spaghetti ok

Pasta, the queen on your table

Pasta: a typical Italian product exported all over the world, a National pride, celebrated even in literature since the XVIth century when “maccheroni” gave the name to a type of poetry! A true style, ascribed to Teofilo Folengo from Mantua (1491-1544), the author of “Maccheronee”.

The first written evidence about the production of dried pasta goes back to 1154 and is taken from the “book for the ones who enjoy getting around the world”(Libro per chi si diletta a girare il mondo) written by the geographer Al Idrisi for Ruggero II of Siciliy. If you go back in thousands of years time you’ll discover that “lasagna” spread across the centuries in the whole Roman Empire. But, be careful, there are many different types of pasta.
In the past, pasta was made from durum wheat flour and it was commonly prepared in the South of Italy and it was difficult to find it in the centre-north of Italy since the climate was colder and more humid and it was better for the cultivation of tender wheat. Even today, going from the South to the North of Italy, the culture of pasta is featured by a higher use of tender or durum wheat and from Emilia Romagna towards the North the dough made of flour and eggs is the protagonist. Fresh, dried, with eggs, pasta is the first Italian dish par excellence and there is a wide range of dried pasta that makes almost 80% of the whole consumption, produced by using durum wheat’s bran.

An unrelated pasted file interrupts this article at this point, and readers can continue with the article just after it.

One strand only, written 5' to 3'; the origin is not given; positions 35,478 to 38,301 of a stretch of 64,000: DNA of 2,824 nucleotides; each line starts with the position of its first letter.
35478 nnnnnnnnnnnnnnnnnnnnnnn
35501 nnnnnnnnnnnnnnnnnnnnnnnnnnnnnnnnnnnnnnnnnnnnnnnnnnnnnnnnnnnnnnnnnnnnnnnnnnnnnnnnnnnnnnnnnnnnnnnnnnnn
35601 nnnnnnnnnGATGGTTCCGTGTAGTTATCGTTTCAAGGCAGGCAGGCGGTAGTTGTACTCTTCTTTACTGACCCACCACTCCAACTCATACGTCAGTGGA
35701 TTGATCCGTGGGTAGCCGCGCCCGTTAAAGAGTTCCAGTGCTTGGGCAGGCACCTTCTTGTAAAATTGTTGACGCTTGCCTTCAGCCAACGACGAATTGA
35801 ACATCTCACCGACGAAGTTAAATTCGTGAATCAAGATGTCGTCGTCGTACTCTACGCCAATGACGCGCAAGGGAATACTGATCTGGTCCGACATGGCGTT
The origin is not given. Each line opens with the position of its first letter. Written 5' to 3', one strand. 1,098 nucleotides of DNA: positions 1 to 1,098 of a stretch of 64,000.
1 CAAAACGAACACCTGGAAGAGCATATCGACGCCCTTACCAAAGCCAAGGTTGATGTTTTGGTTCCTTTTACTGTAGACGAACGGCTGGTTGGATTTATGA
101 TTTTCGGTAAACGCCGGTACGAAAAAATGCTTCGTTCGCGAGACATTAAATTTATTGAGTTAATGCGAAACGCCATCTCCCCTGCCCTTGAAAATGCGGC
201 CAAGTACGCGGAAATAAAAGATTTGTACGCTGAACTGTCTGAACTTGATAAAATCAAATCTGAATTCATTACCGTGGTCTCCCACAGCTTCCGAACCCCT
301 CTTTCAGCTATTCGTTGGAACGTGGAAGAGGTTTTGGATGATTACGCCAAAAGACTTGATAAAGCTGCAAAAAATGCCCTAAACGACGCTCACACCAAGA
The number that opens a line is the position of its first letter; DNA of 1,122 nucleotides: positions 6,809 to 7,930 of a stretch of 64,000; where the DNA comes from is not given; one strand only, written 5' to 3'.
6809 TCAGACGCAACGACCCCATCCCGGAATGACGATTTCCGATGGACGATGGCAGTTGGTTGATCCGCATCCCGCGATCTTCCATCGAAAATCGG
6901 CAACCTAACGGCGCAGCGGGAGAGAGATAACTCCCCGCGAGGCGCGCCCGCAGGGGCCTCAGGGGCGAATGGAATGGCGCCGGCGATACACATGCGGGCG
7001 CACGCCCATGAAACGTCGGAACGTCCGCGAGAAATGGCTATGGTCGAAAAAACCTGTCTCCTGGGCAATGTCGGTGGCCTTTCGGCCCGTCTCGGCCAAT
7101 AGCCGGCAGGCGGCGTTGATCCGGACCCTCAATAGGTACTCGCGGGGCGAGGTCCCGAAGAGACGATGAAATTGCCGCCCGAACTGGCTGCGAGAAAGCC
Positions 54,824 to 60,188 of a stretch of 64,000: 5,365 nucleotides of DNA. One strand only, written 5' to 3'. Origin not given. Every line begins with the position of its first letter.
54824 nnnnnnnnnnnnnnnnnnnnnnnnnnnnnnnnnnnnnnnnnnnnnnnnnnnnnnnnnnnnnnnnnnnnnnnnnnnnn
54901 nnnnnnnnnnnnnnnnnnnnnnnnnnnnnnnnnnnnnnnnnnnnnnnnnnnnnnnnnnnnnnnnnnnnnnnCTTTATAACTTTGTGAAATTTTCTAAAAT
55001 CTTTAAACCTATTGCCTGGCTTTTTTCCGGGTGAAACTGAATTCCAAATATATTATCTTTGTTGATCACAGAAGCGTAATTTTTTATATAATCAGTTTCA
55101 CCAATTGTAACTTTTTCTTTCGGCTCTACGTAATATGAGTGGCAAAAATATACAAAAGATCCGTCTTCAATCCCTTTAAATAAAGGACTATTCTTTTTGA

If appetite comes from eating, then you must taste the icons of the Italian table, a triumph of spaghetti, fusilli, maccheroni, pennette, orecchiette, farfalle, rigatoni, fettuccine, pappardelle, agnolotti, tortelli, tortellini, ravioli and… the list  is very long.
Each region and even each town is featured by thousands of dishes that are prepared according to a huge range of recipes that are very often rooted in the past and are renewed with a lot of imagination and mastery. This characteristic abounds in Italy.

Did you know that…
The world “spaghetti” was entered in the “dictionary of Italian language” by Niccolò Tommaseo and Bernardo Bellini for the first time in 1819; at the entry “spago” there is the phrase “minestra di spaghetti” (soup of spaghetti): pasta as big as a little string, but long!


Luciana Francesca Rebonato

Web content manager
All Rights Reserved